Is it safe to use plastic food wrap for microwave cooking? Which wraps work best for preserving perishable foods? Can aluminum foil actually cause certain foods to spoil more quickly? Is it okay to reuse these expensive coverings if you clean them thoroughly?
Here are answers to some of the most frequently asked questions about plastic, wax paper and aluminum products.
Question: When should I and shouldn’t I use plastic wrap?
Answer: Plastic wraps are best for covering up perishable items, such as cheese or lunch meats, since the wrap can conform to the food’s shape better than less malleable products. But if the seal on the wrap is not airtight, food can dry out, get moldy or taste rancid. When it comes to microwaving with plastic, make sure the product label says it can be safely used for this purpose! Don’t let the wrap touch the food during microwaving, because some foods will absorb the chemicals in the plastic. Wrap the food loosely, to avoid splatter during the cooking process.
Question: What is the best use of wax paper?
Answer: Wax paper is a boon during prep work: It can be used as a catchall on the counter surface when sifting flour, chopping veggies or rolling out dough. But never place wax paper in the oven, as the wax will melt. Instead, use parchment paper, which is made to withstand heat during baking.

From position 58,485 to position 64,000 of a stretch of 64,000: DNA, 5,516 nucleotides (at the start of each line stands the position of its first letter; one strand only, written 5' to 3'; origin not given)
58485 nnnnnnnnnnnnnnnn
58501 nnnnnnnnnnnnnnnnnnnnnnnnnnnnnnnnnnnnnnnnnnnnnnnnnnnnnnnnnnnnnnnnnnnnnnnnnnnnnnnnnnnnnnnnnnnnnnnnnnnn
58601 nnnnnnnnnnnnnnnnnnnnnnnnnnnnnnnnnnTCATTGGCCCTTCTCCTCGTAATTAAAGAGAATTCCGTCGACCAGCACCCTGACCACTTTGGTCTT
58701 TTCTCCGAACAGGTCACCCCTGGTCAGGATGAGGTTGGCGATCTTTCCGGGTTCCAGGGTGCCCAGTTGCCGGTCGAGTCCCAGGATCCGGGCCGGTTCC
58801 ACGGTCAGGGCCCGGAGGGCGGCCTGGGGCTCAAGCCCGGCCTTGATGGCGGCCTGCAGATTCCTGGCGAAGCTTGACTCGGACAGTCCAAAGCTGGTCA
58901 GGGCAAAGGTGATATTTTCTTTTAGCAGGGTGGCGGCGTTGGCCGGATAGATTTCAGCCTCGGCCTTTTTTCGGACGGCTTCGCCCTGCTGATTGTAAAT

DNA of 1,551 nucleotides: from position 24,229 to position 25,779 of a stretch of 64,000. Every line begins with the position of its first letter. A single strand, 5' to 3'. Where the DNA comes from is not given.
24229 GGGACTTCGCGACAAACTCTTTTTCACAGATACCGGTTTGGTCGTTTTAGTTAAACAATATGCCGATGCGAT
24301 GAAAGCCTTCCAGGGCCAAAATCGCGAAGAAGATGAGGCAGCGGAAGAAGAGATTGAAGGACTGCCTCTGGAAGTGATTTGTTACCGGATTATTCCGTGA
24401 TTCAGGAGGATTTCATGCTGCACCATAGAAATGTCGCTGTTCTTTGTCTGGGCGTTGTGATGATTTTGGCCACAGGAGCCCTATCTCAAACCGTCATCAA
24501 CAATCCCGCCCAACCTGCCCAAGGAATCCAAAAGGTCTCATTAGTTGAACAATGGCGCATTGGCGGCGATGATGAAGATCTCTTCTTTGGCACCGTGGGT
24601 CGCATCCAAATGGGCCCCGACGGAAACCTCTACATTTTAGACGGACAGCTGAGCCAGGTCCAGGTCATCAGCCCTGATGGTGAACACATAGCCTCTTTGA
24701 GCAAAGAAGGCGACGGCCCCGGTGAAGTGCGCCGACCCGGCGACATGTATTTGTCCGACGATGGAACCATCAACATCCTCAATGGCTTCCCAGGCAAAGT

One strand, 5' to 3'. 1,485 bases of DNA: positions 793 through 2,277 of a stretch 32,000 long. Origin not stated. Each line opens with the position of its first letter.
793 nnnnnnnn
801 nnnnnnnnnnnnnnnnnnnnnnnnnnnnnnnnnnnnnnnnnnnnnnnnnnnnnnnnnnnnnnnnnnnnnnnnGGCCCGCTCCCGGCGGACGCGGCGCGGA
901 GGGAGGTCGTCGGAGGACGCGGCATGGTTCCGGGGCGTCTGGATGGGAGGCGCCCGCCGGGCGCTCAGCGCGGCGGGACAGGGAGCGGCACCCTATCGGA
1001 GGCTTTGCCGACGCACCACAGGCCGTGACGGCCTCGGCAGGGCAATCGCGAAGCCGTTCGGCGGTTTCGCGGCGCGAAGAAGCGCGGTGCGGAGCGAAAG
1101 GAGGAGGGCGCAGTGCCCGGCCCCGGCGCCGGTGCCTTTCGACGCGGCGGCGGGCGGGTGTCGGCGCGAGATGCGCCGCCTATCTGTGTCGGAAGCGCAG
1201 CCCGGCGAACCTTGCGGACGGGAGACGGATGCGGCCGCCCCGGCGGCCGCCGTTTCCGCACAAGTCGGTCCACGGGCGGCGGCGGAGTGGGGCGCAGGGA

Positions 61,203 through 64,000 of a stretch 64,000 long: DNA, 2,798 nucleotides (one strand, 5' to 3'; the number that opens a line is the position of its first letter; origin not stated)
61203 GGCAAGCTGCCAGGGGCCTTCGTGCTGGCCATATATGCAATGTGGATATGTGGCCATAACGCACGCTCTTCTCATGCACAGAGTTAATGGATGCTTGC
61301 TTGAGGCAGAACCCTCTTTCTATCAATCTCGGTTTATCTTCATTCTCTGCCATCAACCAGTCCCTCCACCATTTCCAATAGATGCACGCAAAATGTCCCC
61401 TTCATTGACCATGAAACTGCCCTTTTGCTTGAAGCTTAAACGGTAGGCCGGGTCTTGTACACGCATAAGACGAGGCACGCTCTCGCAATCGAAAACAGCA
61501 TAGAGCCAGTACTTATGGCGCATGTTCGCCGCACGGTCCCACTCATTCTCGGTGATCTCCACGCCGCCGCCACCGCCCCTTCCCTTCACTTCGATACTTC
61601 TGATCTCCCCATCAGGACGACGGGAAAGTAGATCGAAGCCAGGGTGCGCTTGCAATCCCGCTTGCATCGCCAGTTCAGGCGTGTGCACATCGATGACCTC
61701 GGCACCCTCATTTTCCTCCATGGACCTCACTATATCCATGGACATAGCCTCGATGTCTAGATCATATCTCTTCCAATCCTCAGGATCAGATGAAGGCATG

Question: Is aluminum foil a good choice for food storage and cooking?
Answer: Aluminum foil is great for covering casseroles or other foods while cooking. It can also do double duty and go from
the oven to the refrigerator (or vice versa!), serving as a lid for dishes and pans. It is sometimes used to protect ham and other cured meats from exposure to light, which can cause discoloration. However, aluminum foil may not be the best choice when it comes to storing acidic foods, like tomatoes, citrus fruits, berries or onions: It can cause these foods to take on a metallic taste (better to use plastic for acidic items).
Question: Can any of these wraps ever be reused?
Answer: Because there is no effective way to properly clean
plastic, wax or aluminum wraps, throw them away after use. Otherwise, you run the very real risk of cross-contaminating your food, which increases your chances of getting a nasty food-borne illness.
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